Auroracoin, dubbed 'a cryptocurrency for Iceland', has reached 10% of its total 'Airdrop' distribution goal.
Although news about the digital currency has been quiet since its nationwide dissemination, the project will soon launch a gateway that will better integrate with the country's ID system in order to streamline the process via which Icelandic residents obtain auroracoin.
Furthermore, recent developers suggest that the altcoin is quietly increasing awareness about Icelandic monetary policy, and generating new discussions about the role digital currencies can play in the country's financial future.
As an example, one of the largest banks in Iceland recently held an educational session on bitcoin, with one bank executive saying that it is closely paying attention to decentralized forms of money.
Baldur Friggjar Óðinsson, auroracoin's founder, said that he applied to the government to integrate with this system, and it was accepted.
This means that the coins will be more widely disbursed to the people of Iceland, he explained, adding:
The application was put in with the government weeks before Airdrop, the initiative to disburse the coins, was launched. However, there was a considerable delay in getting it approved, according to Óðinsson.
A volatile past
The auroracoin Airdrop has been able to dispense 1,049,527 coins to Icelanders so far – 10% of a total 10,500,000 AUR to be distributed, according to its official website.
Auroracoin was launched in February to raise awareness of the capital controls that have been in place in Iceland since the global financial crisis of 2008. So, far it has been proven to be an interesting economic experiment thanks to its unique distribution method, one that other altcoin creators have been quick to reproduce.
Prior to Airdrop, investors were speculating on auroracoin's future, which led to heavy trading on a relatively thin market since most of the coins were being held for distribution.
That speculation in auroracoin resulted in a huge price spike prior to Airdrop with the value of one coin exceeding $97 in early March before beginning a long slide downward.
Today, with the auroracoin price at approximately $0.56, the same amount is worth less than $20.
A number of people within the industry had mixed opinions on whether auroracoin's unique method of distributing coins would be effective. Even more of an issue was the true utility of the coin as a form of value.
The main concern some levied is that auroracoin is not permissible as a form of payment in Iceland, which might make it a purely speculative instrument and not an alternative to the country's national currency, the krona.
Effectively, the Icelandic government's heavy-handed control of the country's banking sector means the krona is the only legal payment option within the country right now.
So, people aren't spending auroracoin, and instead they are selling it. The main factor that leads to this conclusion is that heaviest trading for auroracoin didn't occur in its speculative pre-Airdrop phase. It actually happened the week after the coin was released to Iceland residents, who then promptly cashed them out.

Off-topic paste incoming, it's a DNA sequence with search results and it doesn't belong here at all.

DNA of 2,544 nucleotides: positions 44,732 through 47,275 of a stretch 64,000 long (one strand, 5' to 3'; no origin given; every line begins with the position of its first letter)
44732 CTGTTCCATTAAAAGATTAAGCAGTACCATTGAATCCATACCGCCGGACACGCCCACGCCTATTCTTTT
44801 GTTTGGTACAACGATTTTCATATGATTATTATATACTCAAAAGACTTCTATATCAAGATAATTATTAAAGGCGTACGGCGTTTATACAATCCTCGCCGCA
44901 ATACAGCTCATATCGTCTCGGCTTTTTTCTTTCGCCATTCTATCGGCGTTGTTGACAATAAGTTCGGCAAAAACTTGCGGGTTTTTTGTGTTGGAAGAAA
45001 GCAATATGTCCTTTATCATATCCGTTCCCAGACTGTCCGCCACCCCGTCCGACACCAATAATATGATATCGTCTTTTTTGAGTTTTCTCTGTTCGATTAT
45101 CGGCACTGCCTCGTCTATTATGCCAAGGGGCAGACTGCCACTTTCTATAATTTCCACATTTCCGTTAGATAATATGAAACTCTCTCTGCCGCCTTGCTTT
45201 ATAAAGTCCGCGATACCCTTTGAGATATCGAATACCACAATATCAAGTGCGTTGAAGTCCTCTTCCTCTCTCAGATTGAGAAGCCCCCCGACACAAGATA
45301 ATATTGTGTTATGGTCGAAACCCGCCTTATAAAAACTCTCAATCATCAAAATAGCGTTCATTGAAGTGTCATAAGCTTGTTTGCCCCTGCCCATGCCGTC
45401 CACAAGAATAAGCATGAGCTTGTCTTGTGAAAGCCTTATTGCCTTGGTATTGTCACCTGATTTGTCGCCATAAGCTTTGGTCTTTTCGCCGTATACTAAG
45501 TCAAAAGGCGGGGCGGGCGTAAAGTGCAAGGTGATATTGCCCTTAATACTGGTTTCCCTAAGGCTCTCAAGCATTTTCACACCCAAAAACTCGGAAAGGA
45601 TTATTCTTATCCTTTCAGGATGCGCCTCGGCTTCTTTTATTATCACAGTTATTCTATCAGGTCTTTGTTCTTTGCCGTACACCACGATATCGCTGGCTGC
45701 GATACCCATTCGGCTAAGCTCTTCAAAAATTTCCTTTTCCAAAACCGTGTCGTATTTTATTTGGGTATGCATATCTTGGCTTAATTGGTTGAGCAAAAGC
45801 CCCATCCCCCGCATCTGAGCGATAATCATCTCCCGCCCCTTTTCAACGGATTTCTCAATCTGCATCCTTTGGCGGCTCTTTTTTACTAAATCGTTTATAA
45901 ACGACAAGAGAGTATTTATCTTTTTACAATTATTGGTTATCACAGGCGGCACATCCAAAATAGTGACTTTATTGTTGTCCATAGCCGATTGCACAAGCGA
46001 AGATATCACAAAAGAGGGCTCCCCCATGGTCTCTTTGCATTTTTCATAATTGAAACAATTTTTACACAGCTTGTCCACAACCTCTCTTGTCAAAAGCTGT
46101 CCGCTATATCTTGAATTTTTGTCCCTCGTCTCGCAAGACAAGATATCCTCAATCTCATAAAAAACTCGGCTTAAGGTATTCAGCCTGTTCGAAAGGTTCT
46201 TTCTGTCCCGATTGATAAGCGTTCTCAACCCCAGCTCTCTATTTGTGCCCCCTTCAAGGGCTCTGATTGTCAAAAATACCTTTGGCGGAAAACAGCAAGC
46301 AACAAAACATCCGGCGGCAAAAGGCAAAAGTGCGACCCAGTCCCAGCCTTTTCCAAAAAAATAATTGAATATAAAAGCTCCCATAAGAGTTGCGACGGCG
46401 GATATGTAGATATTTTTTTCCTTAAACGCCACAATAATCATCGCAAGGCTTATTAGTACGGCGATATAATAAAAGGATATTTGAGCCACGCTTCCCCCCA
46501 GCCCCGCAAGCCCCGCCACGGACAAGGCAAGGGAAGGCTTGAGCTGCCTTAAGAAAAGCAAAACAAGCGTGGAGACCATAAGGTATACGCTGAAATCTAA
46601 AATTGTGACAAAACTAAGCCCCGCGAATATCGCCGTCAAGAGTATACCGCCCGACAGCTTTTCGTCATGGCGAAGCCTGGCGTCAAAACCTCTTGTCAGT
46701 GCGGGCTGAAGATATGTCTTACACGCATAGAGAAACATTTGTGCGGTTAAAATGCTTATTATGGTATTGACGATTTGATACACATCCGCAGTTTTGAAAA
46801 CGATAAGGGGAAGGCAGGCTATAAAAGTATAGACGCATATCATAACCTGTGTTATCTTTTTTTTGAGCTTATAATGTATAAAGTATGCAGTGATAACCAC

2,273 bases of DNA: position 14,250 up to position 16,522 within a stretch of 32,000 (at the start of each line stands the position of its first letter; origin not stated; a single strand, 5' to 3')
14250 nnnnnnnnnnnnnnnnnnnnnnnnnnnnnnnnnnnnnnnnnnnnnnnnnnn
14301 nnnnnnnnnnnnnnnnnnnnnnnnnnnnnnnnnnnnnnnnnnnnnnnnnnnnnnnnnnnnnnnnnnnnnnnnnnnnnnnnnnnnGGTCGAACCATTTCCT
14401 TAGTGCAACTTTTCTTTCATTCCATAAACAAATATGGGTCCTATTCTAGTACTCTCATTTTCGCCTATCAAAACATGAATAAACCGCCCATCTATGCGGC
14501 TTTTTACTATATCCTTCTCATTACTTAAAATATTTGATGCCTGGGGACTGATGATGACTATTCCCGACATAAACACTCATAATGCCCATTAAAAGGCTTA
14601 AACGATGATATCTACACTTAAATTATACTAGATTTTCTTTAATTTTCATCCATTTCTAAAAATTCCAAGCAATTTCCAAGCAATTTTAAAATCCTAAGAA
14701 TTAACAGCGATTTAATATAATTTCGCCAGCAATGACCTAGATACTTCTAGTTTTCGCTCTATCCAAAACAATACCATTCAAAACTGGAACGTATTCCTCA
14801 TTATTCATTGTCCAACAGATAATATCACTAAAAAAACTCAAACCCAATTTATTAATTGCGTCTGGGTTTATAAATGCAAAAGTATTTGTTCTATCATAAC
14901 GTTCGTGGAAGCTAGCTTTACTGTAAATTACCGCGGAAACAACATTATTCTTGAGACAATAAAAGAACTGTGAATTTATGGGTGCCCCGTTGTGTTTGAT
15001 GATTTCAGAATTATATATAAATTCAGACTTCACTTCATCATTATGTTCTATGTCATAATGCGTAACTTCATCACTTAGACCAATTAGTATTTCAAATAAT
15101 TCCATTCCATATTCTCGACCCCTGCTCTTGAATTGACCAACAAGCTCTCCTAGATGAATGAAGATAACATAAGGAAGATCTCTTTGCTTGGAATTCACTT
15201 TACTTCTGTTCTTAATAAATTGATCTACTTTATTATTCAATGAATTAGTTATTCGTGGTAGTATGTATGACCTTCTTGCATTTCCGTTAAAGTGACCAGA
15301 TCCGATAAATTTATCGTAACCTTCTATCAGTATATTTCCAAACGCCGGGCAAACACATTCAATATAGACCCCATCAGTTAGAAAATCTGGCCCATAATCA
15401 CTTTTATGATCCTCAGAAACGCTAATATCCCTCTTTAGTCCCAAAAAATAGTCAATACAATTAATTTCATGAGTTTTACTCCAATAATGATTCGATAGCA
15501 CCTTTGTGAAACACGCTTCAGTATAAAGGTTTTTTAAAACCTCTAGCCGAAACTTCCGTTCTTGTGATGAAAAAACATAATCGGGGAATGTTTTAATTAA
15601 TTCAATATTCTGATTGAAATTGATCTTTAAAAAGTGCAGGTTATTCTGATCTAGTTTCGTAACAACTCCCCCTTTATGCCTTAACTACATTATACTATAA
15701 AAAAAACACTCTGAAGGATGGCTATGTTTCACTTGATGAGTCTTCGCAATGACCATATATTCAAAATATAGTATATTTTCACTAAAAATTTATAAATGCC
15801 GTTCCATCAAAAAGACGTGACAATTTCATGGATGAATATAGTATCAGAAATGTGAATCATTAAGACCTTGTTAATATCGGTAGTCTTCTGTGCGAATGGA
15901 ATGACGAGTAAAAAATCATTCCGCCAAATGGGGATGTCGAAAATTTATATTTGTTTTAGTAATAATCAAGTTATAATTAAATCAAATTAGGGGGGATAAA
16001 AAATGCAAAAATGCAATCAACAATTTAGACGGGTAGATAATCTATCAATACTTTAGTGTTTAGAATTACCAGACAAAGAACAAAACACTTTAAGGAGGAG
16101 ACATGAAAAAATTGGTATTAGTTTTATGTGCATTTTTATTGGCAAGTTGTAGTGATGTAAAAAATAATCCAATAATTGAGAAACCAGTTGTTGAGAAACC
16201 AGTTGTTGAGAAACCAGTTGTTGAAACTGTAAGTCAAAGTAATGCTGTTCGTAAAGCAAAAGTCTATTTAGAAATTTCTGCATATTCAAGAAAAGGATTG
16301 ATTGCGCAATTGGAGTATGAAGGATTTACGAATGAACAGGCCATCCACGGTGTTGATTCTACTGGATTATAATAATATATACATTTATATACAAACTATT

Banks investigate bitcoin
While Iceland's parliament has been discussing what to do about auroracoin and other digital currencies, one of the country's largest banks, Íslandsbanki, recently held an educational session on the subject of bitcoin.
Held by Íslandsbanki's wealth management unit, the event was reportedly one of the first to ever publicly discuss digital currencies in Iceland. The meeting was held in a Reykjavik concert hall, just down the street from the country's central bank.
A number of Íslandsbanki executives spoke, and there were some panels consisting of economists and leaders from the country's payments industry. One attendee at the event was able to provide translated quotes to CoinDesk.
Sverrir Þorvaldsson, the director of risk at Íslandsbanki, told the audience early on:
During the session, Þorvaldsson later added that bitcoin's value is still deeply tied to traditional money:
Þorvaldsson aslo mentioned auroracoin, saying that its ties to government-backed money is also the reason it is successful.
Íslandsbanki holding a meeting about bitcoin is significant since Iceland's capital controls limit the ability for financial institutions to have access to global markets. And those restrictions have largely insulated the country from cyrptocurrencies before aurorcoin was launched.
During the global financial crisis in 2008, global cross-border capital flows were reduced significantly.
Although it did trend back up in 2010, capital flows have gone back down during the past few years that such information has been available.
This is an interesting metric that can only be attributed to government-backed money since decentralized forms of value have no borders and are currently not encumbered by banks susceptible to monetary policy.
Iceland's capital controls were enacted to protect the country's interests from outside forces and create a stronger internal economic environment.
Óðinsson, auroracoin's founder, thinks that the restrictions have gone on for far too long:
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